The law stipulates certain penalties and procedures if an association does not comply.  Essentially, an owner can make demand for compliance on the association stating which requirements the association has failed to comply with.  Then, if 90 days elapses without compliance after a proper demand, the owner may file an action in court for a court order requiring the association to comply and to pay a $500 penalty.  The court may also require that the prevailing party be reimbursed its costs and attorney fees by the non-prevailing party.

2015 Condo and HOA Laws – Fines

June 22, 2015

By Curtis G. Kimble.

This year was another busy year at the Utah legislature for the HOA world.  Many changes and additions were made to the statutes that govern condominiums, community associations and nonprofit corporations.  As always, refer to the UtahHOALaws app on your iOS device or Android device, or on the web at for the current HOA statutes.

The most significant changes that affect HOAs are laws that:

  • Change how fines must be levied and collected,
  • Require board meetings to be open to the association membership,
  • Change what rental restrictions may be adopted by an association after May 12, 2015,
  • Set forth requirements and procedures for record keeping and making records available to members.


Utah Code 57-8a-208 for community associations (non-condo HOAs), and Utah Code 57-8-37 for condos, provides certain requirements for levying fines.  These laws went into effect May 12, 2015.

Before assessing a fine, the board must give the owner a written warning that:

  1. describes the violation;
  2. states the rule or provision of the association’s governing documents that the owner’s conduct violates;
  3. states that the board may assess fines against the owner if a continuing violation is not cured or if the owner commits similar violations within one year; and
  4. if the violation is a continuing violation, states a time that is not less than 48 hours after the day on which the board gives the owner the written warning by which the lot owner must cure the violation.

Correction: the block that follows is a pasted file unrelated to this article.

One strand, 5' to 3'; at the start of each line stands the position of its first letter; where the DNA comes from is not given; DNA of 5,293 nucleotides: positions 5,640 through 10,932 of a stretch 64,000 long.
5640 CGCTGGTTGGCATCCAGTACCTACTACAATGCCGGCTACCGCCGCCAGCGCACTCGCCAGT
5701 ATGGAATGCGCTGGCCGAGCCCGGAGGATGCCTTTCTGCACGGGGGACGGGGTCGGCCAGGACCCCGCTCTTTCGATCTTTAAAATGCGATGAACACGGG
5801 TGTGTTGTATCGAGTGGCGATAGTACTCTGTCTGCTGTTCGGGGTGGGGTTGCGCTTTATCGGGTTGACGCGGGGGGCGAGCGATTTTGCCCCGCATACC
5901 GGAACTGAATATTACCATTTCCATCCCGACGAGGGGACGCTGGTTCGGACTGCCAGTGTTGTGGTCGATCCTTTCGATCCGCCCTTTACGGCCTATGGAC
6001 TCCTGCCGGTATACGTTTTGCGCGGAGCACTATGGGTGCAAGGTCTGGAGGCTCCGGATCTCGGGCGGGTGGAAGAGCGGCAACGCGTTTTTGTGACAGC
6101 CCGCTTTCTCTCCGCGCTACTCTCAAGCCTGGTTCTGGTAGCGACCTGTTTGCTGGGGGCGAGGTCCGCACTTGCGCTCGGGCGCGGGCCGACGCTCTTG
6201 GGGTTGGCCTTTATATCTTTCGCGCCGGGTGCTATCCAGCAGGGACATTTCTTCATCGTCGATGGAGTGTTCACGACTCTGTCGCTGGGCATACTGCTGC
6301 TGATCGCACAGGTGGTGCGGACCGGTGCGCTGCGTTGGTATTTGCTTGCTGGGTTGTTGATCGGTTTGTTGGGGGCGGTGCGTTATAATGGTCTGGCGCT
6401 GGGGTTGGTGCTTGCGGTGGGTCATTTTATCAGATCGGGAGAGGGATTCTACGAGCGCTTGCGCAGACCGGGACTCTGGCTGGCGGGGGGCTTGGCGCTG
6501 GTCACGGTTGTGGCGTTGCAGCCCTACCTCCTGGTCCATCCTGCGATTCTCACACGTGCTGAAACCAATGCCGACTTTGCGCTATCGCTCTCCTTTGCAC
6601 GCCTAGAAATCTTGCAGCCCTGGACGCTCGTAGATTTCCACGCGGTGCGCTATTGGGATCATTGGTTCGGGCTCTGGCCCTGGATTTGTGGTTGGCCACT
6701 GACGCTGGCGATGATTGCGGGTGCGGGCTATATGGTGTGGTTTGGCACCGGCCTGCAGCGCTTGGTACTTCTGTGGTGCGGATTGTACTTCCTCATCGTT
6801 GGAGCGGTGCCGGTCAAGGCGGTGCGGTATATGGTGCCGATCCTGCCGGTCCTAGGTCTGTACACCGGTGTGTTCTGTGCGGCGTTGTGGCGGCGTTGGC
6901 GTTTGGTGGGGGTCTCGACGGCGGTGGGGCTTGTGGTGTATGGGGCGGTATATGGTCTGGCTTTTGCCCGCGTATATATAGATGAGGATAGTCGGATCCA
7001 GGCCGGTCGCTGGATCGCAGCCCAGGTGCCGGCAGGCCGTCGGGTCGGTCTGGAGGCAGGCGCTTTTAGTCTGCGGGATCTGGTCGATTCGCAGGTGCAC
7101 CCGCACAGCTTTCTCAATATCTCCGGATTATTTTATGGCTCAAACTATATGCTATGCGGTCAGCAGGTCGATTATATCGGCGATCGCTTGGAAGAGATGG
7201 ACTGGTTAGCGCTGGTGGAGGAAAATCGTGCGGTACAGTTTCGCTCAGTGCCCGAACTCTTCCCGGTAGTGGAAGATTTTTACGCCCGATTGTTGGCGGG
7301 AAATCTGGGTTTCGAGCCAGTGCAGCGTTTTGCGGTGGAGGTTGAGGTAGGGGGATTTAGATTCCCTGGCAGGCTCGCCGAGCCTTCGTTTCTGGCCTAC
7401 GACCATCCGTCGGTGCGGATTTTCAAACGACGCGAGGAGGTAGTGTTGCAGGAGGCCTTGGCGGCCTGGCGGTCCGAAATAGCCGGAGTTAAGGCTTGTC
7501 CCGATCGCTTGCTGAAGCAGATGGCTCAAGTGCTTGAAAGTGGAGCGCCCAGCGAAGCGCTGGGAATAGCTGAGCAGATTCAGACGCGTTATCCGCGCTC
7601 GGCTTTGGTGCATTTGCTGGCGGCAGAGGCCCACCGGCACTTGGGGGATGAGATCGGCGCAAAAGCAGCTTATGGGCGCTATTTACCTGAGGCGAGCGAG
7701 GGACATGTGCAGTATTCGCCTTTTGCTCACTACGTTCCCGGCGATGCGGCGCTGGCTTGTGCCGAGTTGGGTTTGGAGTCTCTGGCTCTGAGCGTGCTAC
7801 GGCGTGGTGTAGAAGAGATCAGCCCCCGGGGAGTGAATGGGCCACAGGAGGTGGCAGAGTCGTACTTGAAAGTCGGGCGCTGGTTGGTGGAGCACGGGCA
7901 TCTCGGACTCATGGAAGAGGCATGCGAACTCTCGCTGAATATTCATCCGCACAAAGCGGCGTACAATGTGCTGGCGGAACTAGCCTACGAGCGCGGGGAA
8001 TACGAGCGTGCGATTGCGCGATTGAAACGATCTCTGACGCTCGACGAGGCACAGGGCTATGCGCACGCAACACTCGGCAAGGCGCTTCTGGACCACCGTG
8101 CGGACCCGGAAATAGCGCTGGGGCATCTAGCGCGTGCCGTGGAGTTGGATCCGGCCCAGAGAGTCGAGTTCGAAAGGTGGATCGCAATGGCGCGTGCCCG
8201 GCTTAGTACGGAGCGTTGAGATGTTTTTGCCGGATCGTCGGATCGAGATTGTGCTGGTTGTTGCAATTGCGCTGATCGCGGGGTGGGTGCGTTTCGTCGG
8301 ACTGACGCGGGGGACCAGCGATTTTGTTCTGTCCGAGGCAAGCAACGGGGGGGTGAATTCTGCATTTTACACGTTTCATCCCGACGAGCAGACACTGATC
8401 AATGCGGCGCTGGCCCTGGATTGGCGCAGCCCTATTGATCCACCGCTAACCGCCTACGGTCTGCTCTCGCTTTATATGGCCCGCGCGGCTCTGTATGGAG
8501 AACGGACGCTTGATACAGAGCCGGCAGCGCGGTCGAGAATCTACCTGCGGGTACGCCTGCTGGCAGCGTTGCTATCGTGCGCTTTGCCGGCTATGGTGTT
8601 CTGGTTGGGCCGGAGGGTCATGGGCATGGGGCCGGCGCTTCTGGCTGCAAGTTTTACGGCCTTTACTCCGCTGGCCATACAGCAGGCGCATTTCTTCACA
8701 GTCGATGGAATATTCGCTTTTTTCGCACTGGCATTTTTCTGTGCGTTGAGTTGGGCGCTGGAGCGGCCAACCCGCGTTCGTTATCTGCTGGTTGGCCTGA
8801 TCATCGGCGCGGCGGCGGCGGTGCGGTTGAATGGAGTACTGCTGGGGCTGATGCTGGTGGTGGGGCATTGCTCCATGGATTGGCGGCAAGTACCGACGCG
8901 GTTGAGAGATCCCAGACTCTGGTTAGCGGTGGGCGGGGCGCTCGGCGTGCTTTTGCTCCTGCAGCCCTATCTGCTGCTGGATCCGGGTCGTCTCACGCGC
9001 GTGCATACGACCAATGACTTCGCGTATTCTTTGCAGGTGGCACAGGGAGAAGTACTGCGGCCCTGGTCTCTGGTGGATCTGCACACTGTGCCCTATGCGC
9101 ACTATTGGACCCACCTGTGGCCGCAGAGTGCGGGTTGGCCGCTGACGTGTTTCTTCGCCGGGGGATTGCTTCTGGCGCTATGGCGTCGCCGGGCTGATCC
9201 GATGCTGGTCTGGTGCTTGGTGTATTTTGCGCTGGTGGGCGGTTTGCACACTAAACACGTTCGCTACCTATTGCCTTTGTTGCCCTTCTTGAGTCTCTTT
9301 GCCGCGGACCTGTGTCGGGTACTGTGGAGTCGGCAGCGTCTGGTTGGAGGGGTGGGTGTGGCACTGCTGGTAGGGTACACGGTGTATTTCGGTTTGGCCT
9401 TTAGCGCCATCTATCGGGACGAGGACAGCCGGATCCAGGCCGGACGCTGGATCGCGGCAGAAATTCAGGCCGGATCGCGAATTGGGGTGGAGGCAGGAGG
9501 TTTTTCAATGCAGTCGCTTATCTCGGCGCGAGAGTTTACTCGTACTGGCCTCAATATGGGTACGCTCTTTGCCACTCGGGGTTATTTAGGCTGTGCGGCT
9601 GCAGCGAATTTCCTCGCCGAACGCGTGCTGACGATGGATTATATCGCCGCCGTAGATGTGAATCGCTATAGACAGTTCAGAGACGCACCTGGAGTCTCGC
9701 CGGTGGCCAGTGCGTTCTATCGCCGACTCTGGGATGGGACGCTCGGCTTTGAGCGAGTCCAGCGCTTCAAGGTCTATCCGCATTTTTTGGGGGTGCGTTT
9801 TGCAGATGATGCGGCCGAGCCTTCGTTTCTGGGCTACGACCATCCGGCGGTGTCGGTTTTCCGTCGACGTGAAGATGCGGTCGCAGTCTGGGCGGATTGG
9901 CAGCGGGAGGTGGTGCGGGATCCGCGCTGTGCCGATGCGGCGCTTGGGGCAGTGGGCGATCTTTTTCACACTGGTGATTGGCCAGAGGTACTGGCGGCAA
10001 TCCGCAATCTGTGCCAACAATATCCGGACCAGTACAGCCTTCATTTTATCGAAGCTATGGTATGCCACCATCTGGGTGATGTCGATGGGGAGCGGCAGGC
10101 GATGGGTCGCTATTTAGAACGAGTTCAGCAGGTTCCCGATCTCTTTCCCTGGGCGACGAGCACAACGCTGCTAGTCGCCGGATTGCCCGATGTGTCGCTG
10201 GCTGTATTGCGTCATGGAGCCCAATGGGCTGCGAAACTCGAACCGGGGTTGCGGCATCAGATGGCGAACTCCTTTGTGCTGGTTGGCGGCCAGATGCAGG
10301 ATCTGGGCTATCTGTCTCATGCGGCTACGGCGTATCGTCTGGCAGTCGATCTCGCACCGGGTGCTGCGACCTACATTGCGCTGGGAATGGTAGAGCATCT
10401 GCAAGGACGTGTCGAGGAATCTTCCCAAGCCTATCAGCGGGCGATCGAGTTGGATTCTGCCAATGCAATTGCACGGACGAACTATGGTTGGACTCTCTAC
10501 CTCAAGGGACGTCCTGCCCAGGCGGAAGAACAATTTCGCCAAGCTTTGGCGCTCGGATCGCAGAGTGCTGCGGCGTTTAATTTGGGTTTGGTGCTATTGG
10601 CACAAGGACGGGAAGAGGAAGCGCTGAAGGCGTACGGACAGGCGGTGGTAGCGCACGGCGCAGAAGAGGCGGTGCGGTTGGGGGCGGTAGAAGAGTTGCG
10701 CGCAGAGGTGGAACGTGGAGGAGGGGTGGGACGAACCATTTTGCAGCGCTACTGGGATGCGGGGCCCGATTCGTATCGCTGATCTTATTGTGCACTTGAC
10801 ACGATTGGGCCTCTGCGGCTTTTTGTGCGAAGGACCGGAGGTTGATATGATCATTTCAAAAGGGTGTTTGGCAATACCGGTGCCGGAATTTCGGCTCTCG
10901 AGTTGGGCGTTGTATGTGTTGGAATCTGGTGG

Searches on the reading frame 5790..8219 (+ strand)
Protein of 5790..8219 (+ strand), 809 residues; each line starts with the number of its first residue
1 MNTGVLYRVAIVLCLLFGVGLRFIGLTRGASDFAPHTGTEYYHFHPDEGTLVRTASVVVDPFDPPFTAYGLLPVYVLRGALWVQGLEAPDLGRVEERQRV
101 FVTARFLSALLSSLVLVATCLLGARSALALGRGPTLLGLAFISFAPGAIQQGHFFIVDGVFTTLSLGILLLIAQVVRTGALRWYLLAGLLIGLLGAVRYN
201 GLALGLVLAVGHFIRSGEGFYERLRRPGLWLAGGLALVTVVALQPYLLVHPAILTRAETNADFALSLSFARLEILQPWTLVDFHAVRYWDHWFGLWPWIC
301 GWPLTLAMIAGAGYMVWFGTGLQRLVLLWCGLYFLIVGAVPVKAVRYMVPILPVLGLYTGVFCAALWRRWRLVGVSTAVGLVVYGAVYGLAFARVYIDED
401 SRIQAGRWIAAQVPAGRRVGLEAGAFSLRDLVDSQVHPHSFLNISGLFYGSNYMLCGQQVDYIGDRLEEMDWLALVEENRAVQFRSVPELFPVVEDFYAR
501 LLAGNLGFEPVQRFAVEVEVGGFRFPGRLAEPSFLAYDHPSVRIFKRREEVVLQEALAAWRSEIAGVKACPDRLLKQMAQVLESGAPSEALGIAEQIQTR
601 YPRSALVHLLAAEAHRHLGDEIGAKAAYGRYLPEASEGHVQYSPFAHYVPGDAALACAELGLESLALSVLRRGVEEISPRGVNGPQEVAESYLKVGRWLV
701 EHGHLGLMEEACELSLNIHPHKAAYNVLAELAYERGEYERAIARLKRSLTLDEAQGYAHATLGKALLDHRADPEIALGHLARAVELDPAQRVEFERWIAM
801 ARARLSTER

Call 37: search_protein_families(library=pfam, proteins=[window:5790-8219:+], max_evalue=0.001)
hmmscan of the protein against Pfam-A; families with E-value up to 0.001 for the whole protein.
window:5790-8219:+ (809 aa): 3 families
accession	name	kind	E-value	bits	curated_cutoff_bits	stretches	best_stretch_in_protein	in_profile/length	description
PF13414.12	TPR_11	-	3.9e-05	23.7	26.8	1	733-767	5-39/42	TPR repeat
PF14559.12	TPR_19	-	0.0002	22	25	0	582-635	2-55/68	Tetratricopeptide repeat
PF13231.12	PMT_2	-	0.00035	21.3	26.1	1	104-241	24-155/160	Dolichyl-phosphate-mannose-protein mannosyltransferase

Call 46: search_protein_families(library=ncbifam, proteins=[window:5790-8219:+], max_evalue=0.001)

Then, a board may assess a fine if:

  1. within one year after the board gives written warning, the owner commits another violation of the same rule or provision identified in the written warning; or
  2. for a continuing violation, the owner does not cure the violation within the time period that is stated in the written warning.

Subsequent fines.  If permitted by the association’s governing documents, after the board assesses a fine against an owner, the board may, without further warning, assess an additional fine against the owner each time the owner:

  1. commits a violation of the same rule or provision within one year after the day on which the board assesses a fine for a violation of the same rule or provision; or
  2. allows a violation to continue for 10 days or longer after the day on which the board assesses the fine (thus, there must be a 10-day period between fines for continuous violations).

Note, as indicated for “subsequent fines,” it is important to have a schedule of fines or fining policy in place in the governing documents (if not in the CC&Rs, then in the rules or separate policy) that allows for levying more than one fine for the same violation without having to repeatedly provide notice first.  Contact us for help with that, if needed.

In my next post, I’ll discuss the new laws on open meetings and rentals.

New 2014 Utah HOA Laws

May 16, 2014

By Curtis G. Kimble.

A few new HOA laws went into effect earlier this week on May 13.  They are not too substantial and shouldn’t significantly alter your way of doing business, but they’re important to know about and comply with.

1.    S.B. 147 deals with rental restrictions.

This bill amended Utah Code Section 57-8-10 and enacted 57-8-10.1 in the Condo Act, and amended 57-8a-209 in the Community Association Act.  It prohibits an association from requiring a homeowner to:

A.  obtain the association’s approval of a prospective renter; or

B.  give the association:
(i) a copy of a rental application;
(ii) a copy of a renter’s or prospective renter’s credit information or credit report;
(iii) a copy of a renter’s or prospective renter’s background check; or
(iv) documentation to verify the renter’s age.

There is an exception if the association’s CC&Rs “prohibits or restricts occupancy of the lots by a certain class of individuals, the association may require a lot owner who owns a rental lot to give the association” those items in B above.  So, for instance, a 55 and older community could require a homeowner to give the association documentation to verify that at least one occupant is 55 or older.

2.    H.B. 26 deals with fines.